Copper Mineral Lease Not a “Project” Under Environmental Review Rules
Posted on October 4, 2013
On September 9, 2013, the Minnesota Court of Appeals issued a decision involving some familiar players in Minnesota’s emerging copper-mining industry. The court affirmed a determination by the Minnesota Department of Natural Resources (DNR) that no environmental assessment worksheet (EAW) was required in connection with the agency’s sale of mineral leases in Aitkin, Lake, and St. Louis Counties. In re Environmental Assessment Worksheet for 33rd Sale of State Metallic Leases in Aitkin, — N.W.2d —-, 2013 WL 4779044 (Minn. Ct. App. 2013). The DNR made its decision in response to a citizen petition requesting an EAW under Minnesota’s Environmental Policy Act (MEPA). Minn. Stat. ch. 116D; Minn. R. 4410.1100. After DNR declined to order an EAW, the citizens, lead by environmentalist attorney Paula Maccabee of Just Change Law Offices in St. Paul, appealed to the Court of Appeals.
Two of the successful bidders on the DNR leases, DMC (USA) LLC and Encampment Minerals, Inc., intervened in the appeal. DMC owns 40 percent of Twin Metals Minnesota LLC, which is developing an underground mine on a massive copper-nickel-platinum-palladium-gold resource near Babbitt Minnesota, on the northern edge of Minnesota’s Iron Range. For more info on copper mining in Minnesota, check out this useful overview on the DNR’s website.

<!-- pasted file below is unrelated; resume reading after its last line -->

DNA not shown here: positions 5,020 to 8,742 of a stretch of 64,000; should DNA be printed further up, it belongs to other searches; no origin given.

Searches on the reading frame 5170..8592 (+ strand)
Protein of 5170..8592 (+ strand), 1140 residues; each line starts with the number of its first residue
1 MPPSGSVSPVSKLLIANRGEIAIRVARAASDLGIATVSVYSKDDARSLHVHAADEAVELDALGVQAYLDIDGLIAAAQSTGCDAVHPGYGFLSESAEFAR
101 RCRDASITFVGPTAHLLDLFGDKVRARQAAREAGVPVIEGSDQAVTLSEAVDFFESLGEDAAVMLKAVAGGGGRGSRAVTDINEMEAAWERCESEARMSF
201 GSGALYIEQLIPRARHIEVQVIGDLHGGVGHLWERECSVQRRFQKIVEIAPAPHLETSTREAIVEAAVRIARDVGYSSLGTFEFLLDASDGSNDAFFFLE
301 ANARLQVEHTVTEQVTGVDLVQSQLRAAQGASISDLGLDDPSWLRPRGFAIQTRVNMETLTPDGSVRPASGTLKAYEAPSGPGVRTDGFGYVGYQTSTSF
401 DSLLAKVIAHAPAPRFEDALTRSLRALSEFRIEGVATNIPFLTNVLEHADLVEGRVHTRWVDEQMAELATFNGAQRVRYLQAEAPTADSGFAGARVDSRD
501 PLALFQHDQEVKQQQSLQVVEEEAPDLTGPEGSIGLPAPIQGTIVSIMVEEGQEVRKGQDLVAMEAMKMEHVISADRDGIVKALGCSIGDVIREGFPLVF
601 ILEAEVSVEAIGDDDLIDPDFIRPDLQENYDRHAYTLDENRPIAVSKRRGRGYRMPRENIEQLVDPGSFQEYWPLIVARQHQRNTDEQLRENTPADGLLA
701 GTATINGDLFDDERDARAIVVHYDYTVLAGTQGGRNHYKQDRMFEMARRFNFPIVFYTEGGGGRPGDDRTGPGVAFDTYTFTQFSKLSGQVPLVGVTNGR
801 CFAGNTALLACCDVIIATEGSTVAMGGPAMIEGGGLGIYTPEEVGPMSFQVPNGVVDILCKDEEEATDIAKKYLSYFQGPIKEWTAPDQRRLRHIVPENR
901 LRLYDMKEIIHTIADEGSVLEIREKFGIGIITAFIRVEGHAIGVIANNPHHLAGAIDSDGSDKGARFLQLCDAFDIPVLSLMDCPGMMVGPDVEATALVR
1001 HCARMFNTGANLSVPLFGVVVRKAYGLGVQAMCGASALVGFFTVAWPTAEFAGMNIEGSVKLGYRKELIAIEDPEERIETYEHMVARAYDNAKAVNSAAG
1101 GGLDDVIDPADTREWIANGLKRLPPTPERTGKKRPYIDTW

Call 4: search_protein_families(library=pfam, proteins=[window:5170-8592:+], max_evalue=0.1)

The court affirmed the DNR’s decision on a very simple basis: this particular sale of mineral leases did not constitute a “project,” which is a threshold determination under MEPA. (E.g., a successful citizen EAW petition must demonstrate that a proposed project may have the potential for significant environmental effects.) The relevant rules define “project” as “a governmental action, the results of which would cause physical manipulation of the environment, directly or indirectly,” Minn. R. 4410.0200, subp. 65, and the court cited previous cases holding that “project” for purposes of MEPA is “a definite, site-specific, action that contemplates on-the-ground environmental changes, including changes in the nature of the use.”
Although the DNR leases contemplated the possibility of on-the-ground physical changes to the environment, the court found the contemplated changes too indefinite to bring the leases within the meaning of “project.” For example, the locations of any particular future activities were not yet ascertainable because the sites in question covered a vast area, and it was unknown whether any of the lessees would actually conduct invasive exploratory activities or mining on the leased sites. If, however, the lessees and DNR were to develop more specific exploration plans, these plans, the court held, depending upon their nature and extent, could well constitute a “project” under MEPA. Which means… before long, this matter could very well be back before the court.